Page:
Michael Conforto New York Mets RF
There may not be a good time for a player to have an underwhelming season, but there is a bad time. Conforto learned that lesson the hard way by hitting .202/.341/.298 in the first half of his walk year. Though he rebounded to an extent in the second half (.252/.347/.445), his chances of cashing in this winter were already dashed. Conforto, it turns out, may disagree with that assessment. He appeared to be an obvious candidate to accept the qualifying offer, but a report from last month indicated that he intended to decline and seek out something better on the open market. Good luck.
Jon Gray Colorado Rockies SP
It's appropriate that Gray hunts ghosts as a hobby; his career has been haunted by speculative estimates of how much better he would be if he pitched for a different organization and in a different ballpark. (Gray, to his credit, hasn't moped about the assignment in front of him: he has a better career ERA and strikeout-to-walk ratio at Coors.) He'll get his chance to settle the debate this winter. Gray doesn't throw as hard as he used to, but he can still pitch in the mid-90s. His gyro slider is a capable bat-misser, and it's possible he leans into using his curveball more frequently if and when he rids himself of having to pitch in a high-altitude setting. Maybe Gray will never turn into Diet Noah Syndergaard, but he's an intriguing mid-rotation option.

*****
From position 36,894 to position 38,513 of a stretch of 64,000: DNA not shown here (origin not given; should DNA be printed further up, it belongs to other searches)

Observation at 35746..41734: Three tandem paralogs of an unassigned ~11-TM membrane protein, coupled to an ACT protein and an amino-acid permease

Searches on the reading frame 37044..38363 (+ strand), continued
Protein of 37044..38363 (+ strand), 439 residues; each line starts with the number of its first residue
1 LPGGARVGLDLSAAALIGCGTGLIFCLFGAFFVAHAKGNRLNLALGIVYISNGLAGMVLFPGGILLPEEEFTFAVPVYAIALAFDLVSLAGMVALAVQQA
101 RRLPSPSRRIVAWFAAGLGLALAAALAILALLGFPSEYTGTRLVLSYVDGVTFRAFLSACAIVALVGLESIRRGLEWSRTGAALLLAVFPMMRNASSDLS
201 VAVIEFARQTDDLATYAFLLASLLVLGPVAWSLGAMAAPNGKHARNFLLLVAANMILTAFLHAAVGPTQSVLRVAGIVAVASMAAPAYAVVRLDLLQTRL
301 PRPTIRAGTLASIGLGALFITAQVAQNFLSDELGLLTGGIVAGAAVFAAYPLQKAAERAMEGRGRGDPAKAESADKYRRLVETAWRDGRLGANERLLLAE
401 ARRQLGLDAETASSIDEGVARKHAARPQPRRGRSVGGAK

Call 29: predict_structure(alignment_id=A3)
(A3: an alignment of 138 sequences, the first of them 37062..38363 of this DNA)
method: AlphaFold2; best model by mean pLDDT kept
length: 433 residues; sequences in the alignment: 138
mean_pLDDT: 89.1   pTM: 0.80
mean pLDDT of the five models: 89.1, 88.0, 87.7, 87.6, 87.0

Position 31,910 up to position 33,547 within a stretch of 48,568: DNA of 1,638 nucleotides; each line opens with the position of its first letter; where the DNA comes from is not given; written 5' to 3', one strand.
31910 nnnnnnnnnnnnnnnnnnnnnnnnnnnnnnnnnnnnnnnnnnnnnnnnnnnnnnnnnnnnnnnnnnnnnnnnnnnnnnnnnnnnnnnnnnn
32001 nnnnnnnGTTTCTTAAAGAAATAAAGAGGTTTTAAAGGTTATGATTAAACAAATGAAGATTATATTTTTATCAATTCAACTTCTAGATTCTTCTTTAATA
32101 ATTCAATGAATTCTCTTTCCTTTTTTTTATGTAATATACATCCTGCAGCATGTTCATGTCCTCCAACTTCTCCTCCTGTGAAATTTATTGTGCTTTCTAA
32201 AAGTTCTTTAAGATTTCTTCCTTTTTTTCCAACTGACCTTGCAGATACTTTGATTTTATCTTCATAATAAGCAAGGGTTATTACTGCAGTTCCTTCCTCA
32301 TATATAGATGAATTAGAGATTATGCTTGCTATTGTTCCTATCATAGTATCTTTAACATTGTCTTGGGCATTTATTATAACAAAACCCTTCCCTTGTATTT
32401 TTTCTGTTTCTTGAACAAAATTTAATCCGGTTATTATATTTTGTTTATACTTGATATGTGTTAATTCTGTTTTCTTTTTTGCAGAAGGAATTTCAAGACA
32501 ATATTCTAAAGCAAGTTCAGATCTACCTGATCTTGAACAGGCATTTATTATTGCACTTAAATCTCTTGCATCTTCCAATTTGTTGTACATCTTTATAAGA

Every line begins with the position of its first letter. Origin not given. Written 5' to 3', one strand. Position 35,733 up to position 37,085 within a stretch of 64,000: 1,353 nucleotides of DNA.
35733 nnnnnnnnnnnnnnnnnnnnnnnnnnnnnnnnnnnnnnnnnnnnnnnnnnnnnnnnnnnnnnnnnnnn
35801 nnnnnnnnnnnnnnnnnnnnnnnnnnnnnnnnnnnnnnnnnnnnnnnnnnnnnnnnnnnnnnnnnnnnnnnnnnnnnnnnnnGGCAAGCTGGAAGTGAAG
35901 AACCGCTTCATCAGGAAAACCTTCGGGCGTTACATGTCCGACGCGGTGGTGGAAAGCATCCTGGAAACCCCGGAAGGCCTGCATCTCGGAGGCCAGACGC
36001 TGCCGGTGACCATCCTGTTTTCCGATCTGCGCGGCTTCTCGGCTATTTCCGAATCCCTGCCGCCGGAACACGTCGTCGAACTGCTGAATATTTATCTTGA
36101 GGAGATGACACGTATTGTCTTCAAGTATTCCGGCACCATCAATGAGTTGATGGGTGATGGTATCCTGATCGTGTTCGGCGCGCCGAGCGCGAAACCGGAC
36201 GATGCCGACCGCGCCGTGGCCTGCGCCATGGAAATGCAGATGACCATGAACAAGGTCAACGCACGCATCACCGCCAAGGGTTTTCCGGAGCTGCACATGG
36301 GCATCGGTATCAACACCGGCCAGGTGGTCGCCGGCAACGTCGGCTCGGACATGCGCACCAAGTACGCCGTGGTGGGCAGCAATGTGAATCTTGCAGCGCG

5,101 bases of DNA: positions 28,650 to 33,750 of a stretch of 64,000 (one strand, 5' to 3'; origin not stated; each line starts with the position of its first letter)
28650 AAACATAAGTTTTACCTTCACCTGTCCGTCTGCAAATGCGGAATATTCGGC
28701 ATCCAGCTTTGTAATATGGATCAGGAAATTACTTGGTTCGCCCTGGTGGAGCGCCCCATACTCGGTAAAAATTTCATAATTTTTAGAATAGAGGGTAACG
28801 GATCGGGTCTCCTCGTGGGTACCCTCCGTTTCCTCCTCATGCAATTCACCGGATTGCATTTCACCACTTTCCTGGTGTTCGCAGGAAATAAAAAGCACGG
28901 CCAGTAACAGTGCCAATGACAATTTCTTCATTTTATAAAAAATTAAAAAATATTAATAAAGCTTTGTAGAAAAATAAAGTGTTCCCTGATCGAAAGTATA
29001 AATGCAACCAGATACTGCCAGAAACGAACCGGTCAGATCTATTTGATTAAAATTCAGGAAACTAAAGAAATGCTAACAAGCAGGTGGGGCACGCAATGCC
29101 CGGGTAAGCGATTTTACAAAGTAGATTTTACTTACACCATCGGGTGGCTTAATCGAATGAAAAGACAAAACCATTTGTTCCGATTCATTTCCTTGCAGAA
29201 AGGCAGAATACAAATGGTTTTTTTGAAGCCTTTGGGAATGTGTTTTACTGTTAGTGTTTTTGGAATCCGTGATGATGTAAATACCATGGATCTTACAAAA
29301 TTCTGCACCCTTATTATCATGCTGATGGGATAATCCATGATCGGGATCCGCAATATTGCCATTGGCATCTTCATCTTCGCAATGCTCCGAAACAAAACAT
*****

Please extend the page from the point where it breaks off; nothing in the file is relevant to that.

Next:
Brandon Belt San Francisco Giants 1B
Belt's season was more confusing than dancing to "Desolation Row ." His batting line was stellar, with him hitting .274/.378/.597 with 29 home runs in 97 games. Fantastic, right? Except some of the finer points of his season point toward his decline. For starters, he suffered one of the largest drops in the majors in year-to-year in-zone contact rate, which fueled an increase in his strikeout percentage. He was also highly ineffective against velocity. On pitches that were at least 94 mph, he recorded an 82-mph exit velocity and a 36 percent whiff rate; his worst marks in the previous three seasons had been 85-mph and 26 percent. Belt still showed a disciplined approach and a good feel for making hard and well-launched contact overall, but as he nears his age-34 season it's fair to wonder if time is starting to surround him like an ocean.